Why Do I Get Tired After Eating A Lot?

  • #1

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My theory is that my body is putting more energy into breaking down foods and converting the food into energy my body can use. What do you think is the reason for this?
 

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  • #2
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It has more to do with insulin, and blood sugars. High blood glucose levels, can switch off the brain cells{orexin neurons} that normally keep us awake and alert.
I believe it occurs in all mammals.
 
  • #3
turbo
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It has more to do with insulin, and blood sugars. High blood glucose levels, can switch off the brain cells{orexin neurons} that normally keep us awake and alert.
I believe it occurs in all mammals.
Eat thanksgiving meal, get dozy. It's probably a good thing that male African lions always feed first. They get fat and dozy and forget to kill the cubs.
 
  • #4
Ygggdrasil
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I've heard that it is low glucose levels, not high ones that are responsible. After we eat, our blood glucose levels are elevated causing the release of insulin. Sometimes, if the blood glucose levels are high enough, the body will overcompensate with the insulin resulting in a period of low blood sugar after the insulin has done its work. It's this low glucose period that causes the "food coma."
 
  • #6
Monique
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The fancy name is "Postprandial somnolence". What happens is that when you eat food high in sugar and carbohydrates (which are converted into sugar), your blood glucose levels rise. This causes the body to respond with insulin production, which takes the sugar and amino acids out of your blood.

What happens is that insulin does not have an effect on the amino acid tryptophan, which relative levels in the blood will rise. This causes the neural amino acid transport to shift to transport of tryptophan to the brain, the brain responds in making serotonin (causing the happy feeling), which can be metabolized into melatonin (which regulates circadian rhythm).

Article http://wurtmanlab.mit.edu/publications/pdf/178.pdf" [Broken]
 
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  • #7
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Monique when you say insulin increases amino acid uptake, are you talking about muscle cells where gluconeogenesis can not occur?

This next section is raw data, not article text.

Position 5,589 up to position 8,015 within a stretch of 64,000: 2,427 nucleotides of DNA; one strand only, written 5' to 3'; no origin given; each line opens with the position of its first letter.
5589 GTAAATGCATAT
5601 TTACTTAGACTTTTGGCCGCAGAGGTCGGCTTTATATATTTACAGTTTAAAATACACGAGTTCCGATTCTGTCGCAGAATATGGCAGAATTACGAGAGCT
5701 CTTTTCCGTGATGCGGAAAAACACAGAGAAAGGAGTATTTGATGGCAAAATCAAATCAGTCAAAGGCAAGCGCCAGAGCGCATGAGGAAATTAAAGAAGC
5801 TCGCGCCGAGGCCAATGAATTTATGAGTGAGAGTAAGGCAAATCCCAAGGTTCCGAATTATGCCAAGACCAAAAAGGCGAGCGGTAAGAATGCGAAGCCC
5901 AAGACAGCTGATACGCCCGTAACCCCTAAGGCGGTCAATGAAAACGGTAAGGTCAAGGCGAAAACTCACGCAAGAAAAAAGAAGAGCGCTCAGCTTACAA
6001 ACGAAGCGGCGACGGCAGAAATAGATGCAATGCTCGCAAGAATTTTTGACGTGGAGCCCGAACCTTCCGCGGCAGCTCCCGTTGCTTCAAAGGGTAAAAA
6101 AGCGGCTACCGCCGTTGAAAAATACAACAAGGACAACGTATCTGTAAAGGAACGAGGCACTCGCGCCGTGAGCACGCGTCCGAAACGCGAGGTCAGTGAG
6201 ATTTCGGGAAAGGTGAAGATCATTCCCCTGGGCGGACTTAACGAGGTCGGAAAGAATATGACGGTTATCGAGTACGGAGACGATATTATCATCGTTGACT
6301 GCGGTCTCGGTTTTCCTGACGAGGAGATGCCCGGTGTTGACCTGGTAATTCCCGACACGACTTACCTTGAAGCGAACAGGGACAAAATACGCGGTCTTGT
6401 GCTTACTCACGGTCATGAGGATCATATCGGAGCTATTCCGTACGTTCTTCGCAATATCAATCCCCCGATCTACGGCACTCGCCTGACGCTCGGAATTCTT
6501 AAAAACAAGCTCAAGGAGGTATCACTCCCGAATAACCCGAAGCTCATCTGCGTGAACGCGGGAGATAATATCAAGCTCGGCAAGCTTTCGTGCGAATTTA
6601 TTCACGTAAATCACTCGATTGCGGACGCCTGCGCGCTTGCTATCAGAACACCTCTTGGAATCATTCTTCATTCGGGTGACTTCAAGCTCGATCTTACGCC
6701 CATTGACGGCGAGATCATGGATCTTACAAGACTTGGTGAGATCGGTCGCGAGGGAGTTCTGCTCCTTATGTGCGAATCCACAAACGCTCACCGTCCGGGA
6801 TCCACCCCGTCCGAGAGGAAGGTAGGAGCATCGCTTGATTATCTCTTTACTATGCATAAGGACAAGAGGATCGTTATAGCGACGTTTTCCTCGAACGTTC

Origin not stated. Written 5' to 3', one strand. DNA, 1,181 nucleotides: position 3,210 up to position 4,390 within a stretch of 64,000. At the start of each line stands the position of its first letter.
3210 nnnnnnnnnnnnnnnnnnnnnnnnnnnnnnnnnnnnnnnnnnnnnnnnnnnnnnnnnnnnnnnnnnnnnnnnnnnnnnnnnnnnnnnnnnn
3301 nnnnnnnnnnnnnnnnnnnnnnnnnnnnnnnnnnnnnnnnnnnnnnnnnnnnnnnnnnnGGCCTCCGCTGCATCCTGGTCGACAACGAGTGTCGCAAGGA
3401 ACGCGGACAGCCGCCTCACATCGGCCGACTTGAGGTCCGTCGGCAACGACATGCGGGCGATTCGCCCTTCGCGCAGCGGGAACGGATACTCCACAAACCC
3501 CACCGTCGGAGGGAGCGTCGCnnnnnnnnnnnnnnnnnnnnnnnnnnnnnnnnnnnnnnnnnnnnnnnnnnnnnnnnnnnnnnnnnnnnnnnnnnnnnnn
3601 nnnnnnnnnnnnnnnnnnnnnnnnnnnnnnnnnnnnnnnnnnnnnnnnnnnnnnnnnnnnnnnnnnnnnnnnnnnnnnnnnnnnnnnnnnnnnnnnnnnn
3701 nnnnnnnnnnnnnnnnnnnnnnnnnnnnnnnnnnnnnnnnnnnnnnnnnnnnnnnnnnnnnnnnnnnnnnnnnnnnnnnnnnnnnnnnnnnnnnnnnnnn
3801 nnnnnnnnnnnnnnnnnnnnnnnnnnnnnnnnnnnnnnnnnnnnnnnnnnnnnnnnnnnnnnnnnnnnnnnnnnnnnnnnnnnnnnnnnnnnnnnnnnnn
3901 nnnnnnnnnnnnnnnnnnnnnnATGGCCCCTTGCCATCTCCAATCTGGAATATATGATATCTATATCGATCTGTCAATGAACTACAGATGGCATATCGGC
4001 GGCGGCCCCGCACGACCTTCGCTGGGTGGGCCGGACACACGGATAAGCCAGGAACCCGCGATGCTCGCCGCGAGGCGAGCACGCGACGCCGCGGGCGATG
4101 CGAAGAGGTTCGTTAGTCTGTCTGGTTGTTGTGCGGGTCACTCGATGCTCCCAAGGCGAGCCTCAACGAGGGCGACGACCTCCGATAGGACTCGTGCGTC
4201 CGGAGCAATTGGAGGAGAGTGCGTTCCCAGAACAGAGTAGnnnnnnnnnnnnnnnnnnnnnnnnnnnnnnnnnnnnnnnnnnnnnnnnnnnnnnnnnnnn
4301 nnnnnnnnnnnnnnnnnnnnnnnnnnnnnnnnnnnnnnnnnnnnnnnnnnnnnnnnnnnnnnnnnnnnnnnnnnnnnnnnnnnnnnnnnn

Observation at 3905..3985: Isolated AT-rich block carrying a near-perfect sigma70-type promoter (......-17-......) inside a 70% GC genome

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Monique
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  • #9
fluidistic
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The fancy name is "Postprandial somnolence". What happens is that when you eat food high in sugar and carbohydrates (which are converted into sugar), your blood glucose levels rise. This causes the body to respond with insulin production, which takes the sugar and amino acids out of your blood.

What happens is that insulin does not have an effect on the amino acid tryptophan, which relative levels in the blood will rise. This causes the neural amino acid transport to shift to transport of tryptophan to the brain, the brain responds in making serotonin (causing the happy feeling), which can be metabolized into melatonin (which regulates circadian rhythm).

Article http://wurtmanlab.mit.edu/publications/pdf/178.pdf" [Broken]
So eating sugar actually makes one feel sleepy rather than giving a "boost up"?
Don't sportsmen eat sugar while in a prolonged effort? Before a marathon I can understand eating carbohydrate that will later be converted in sugar... but during the run, eating (or drinking) sugar will actually makes the runner sleepy? I just want to be sure I'm not misunderstanding.
 
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  • #10
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I realize that this is very late but I'll post the answer anyway...

When sportsmen consume sugar during exercise the system is able to absorb the sugar without the need to balance it. This is because there is a need for it. They will take it during or post exercise only and never pre because before exercise insulin is produced by the body which reacts in the way outlined above (removing many amino acids allowing tryptophan to predominate and later causing melatonin in the brain) and also other unwanted effects.
 

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